National Objectives International Solutions: Music in National Libraries

By Ridgewell, Rupert | Fontes Artis Musicae, July-September 2011 | Go to article overview

National Objectives International Solutions: Music in National Libraries


Ridgewell, Rupert, Fontes Artis Musicae


The theme of this issue is the role played by national libraries in the preservation and description of musical sources worldwide. It is the first time that Fontes has focussed specifically on the national library sector and it follows a paper session devoted to the same subject at the IAML conference in Dublin in 2011, details of which are documented in Fontes Artis Musicae (vol. 58, no. 4, 2011). At a superficial level, the topic might not appear to be particularly fertile ground for stimulating debate. After all, one might say that the definition of a 'national library' is relatively clear-cut, arising from a general uniformity of purpose: national libraries are typically established by governments with a primary function to be the main repository of the nation's published output and to preserve unpublished sources as well. One might therefore anticipate a high degree of homogeny across the sector, but this would be to underestimate the impact of historical, political, and legal factors in different countries, as well as different ideas of what constitutes the 'national music collection'.

This diversity is amply demonstrated in this issue. In Italy, for example, a complex historical set of circumstances has created various types of library that identify themselves as 'national', including two 'national central' libraries in Florence and Rome and nine 'national' libraries in various regions of the country (plus one in the Republic of San Marino). Hence three contributions from Italy are included here. In Germany, by contrast, the concept of a national library is a fairly recent one that has evolved in response to the political upheavals of the twentieth century, finally attaining something close to integration following German unification in the 1990s. The UK presents yet another model, with national libraries serving the devolved nations of Scotland and Wales, plus the British Library in London, which has a remit covering the entire United Kingdom. And in The Netherlands, the national provision of music services has been catered for primarily by specialist libraries such as the Nederlands Muziek Instituut.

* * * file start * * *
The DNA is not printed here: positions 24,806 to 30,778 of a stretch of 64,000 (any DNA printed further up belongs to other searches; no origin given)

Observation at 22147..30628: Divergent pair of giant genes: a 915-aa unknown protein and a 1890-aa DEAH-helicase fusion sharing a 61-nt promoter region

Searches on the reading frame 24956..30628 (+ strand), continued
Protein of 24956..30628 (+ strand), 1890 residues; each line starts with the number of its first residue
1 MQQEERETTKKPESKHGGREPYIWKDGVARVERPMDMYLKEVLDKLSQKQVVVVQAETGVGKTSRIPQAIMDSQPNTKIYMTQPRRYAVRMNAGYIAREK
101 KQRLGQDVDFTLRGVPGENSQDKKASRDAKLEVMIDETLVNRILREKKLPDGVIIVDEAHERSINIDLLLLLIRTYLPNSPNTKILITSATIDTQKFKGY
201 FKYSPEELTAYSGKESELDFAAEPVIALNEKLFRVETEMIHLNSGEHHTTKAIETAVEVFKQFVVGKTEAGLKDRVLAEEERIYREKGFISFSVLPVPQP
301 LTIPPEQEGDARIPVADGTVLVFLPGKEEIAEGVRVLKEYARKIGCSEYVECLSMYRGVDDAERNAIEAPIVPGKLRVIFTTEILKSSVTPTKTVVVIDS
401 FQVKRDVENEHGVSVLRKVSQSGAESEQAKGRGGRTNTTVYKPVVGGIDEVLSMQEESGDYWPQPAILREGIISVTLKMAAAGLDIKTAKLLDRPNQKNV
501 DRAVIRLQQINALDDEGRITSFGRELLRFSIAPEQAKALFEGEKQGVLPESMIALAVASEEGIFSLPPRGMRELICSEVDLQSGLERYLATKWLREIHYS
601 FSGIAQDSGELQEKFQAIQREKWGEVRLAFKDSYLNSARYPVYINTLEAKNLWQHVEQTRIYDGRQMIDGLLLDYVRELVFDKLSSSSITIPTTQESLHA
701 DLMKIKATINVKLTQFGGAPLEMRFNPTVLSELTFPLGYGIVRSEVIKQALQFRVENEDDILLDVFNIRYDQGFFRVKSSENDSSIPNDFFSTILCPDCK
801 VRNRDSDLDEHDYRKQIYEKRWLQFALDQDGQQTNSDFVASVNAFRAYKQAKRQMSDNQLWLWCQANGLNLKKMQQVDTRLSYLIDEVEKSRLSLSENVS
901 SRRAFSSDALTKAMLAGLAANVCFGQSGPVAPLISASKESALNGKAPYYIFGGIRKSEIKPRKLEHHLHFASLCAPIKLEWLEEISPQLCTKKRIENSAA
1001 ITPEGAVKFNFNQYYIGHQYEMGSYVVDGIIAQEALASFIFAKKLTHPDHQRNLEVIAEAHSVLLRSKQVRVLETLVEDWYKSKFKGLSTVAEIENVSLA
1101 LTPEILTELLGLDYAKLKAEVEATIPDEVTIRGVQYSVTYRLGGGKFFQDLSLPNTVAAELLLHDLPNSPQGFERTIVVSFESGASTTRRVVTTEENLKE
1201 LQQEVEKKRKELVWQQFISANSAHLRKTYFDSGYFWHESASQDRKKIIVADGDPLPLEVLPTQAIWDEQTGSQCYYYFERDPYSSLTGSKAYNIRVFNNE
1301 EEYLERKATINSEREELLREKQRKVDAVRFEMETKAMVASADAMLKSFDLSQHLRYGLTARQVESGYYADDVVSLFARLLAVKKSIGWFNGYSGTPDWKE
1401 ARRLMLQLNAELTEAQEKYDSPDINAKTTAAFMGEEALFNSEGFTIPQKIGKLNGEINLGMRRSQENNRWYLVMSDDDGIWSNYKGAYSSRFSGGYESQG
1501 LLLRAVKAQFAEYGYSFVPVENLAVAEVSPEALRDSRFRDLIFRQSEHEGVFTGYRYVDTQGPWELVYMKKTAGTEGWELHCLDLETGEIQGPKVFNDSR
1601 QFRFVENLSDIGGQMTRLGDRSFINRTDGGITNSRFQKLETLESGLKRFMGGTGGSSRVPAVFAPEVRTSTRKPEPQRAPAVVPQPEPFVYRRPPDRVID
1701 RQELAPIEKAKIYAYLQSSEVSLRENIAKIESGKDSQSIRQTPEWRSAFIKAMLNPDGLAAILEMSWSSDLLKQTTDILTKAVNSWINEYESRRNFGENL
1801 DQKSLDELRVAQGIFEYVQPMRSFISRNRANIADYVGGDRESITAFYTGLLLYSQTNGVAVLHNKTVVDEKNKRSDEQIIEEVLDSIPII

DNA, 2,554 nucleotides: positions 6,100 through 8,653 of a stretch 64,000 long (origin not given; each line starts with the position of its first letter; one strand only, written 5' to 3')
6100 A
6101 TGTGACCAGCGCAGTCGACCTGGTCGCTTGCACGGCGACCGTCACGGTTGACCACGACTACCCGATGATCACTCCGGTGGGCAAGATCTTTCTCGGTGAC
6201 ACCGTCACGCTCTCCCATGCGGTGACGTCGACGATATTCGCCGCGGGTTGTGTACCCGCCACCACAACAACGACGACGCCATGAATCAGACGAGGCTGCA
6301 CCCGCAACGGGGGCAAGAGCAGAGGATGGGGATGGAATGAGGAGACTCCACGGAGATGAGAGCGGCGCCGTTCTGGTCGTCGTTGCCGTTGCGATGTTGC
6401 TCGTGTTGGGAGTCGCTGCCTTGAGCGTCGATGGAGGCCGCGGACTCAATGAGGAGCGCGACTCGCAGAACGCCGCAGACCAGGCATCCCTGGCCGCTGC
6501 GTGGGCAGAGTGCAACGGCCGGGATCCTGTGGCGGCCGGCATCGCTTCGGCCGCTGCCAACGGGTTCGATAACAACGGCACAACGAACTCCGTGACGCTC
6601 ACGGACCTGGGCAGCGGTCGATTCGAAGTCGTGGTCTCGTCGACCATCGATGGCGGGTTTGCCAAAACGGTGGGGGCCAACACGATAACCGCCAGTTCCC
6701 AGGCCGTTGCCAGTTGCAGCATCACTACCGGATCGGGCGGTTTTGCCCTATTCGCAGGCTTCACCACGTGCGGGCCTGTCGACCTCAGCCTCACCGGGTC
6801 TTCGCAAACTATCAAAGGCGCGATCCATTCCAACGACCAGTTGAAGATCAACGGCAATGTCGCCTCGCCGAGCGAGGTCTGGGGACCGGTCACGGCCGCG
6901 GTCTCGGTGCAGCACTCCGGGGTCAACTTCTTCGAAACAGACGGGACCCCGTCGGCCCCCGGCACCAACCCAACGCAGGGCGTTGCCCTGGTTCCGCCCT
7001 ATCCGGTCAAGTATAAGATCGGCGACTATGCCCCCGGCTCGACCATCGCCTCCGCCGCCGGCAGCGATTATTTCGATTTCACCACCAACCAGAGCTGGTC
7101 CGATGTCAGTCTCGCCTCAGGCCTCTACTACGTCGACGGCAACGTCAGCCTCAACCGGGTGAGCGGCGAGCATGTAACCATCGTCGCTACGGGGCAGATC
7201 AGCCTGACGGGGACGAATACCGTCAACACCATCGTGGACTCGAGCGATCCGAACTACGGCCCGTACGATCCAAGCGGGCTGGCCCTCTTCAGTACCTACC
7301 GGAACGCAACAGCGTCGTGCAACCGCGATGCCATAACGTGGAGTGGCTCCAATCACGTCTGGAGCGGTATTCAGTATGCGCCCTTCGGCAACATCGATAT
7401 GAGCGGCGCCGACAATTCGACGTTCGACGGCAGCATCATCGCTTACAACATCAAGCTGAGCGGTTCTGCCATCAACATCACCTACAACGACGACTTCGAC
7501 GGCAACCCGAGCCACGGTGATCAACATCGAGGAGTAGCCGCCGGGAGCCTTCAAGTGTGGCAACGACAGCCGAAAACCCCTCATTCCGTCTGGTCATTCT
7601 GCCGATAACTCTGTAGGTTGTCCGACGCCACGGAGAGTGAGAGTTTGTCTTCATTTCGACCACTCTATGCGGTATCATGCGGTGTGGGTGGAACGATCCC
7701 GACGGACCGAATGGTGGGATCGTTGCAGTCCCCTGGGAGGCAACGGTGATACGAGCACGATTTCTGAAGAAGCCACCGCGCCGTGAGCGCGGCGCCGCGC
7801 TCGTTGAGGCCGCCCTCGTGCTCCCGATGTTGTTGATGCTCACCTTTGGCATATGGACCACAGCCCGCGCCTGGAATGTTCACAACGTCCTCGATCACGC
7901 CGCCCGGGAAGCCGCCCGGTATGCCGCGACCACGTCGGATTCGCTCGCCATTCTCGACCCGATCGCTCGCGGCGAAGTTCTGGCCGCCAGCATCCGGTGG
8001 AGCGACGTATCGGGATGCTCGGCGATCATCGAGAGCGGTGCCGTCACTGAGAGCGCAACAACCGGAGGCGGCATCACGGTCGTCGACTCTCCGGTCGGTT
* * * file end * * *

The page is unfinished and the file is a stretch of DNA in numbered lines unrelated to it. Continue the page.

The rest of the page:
In total we have 16 articles covering national libraries in thirteen countries on three continents, albeit with the highest concentration emanating from Europe. For ease of reference, the articles are arranged alphabetically by country. While this represents only a small proportion of the total number of national libraries that hold music worldwide, we have endeavoured to cover topics that are representative of the challenges faced by the sector today. Rather than inviting contributions that only described the content of national collections, authors were instead encouraged to focus on the provision of services relating to music in their country or institution. The subject of Legal Deposit is one that several authors have chosen to discuss in some depth. Legal Deposit is traditionally the obligation to submit at least one copy of every publication created in a country (book, periodical, newspaper) to a designated library or libraries, mainly for purposes of preservation. Despite its name, Legal Deposit was not intended to support copyright or other legal aspects of intellectual material protection. It is not exclusive to national libraries, but can also involve major university and regional libraries. In France, a form of legal deposit has been in place almost continuously since 1537 and now encompasses not only printed materials, but also multimedia archives and some web pages. While deposit legislation continues to act as the primary means by which music-related material is collected in national libraries, the legislative framework varies greatly. The obligation to deposit sound recordings, for example, is subject to significant variation: they remain exempt in the UK, but are included in Denmark and France. Changes are also currently afoot in many countries to deal with new modes of delivery, such as print on demand, online distribution, and solely digital works without physical representation. …

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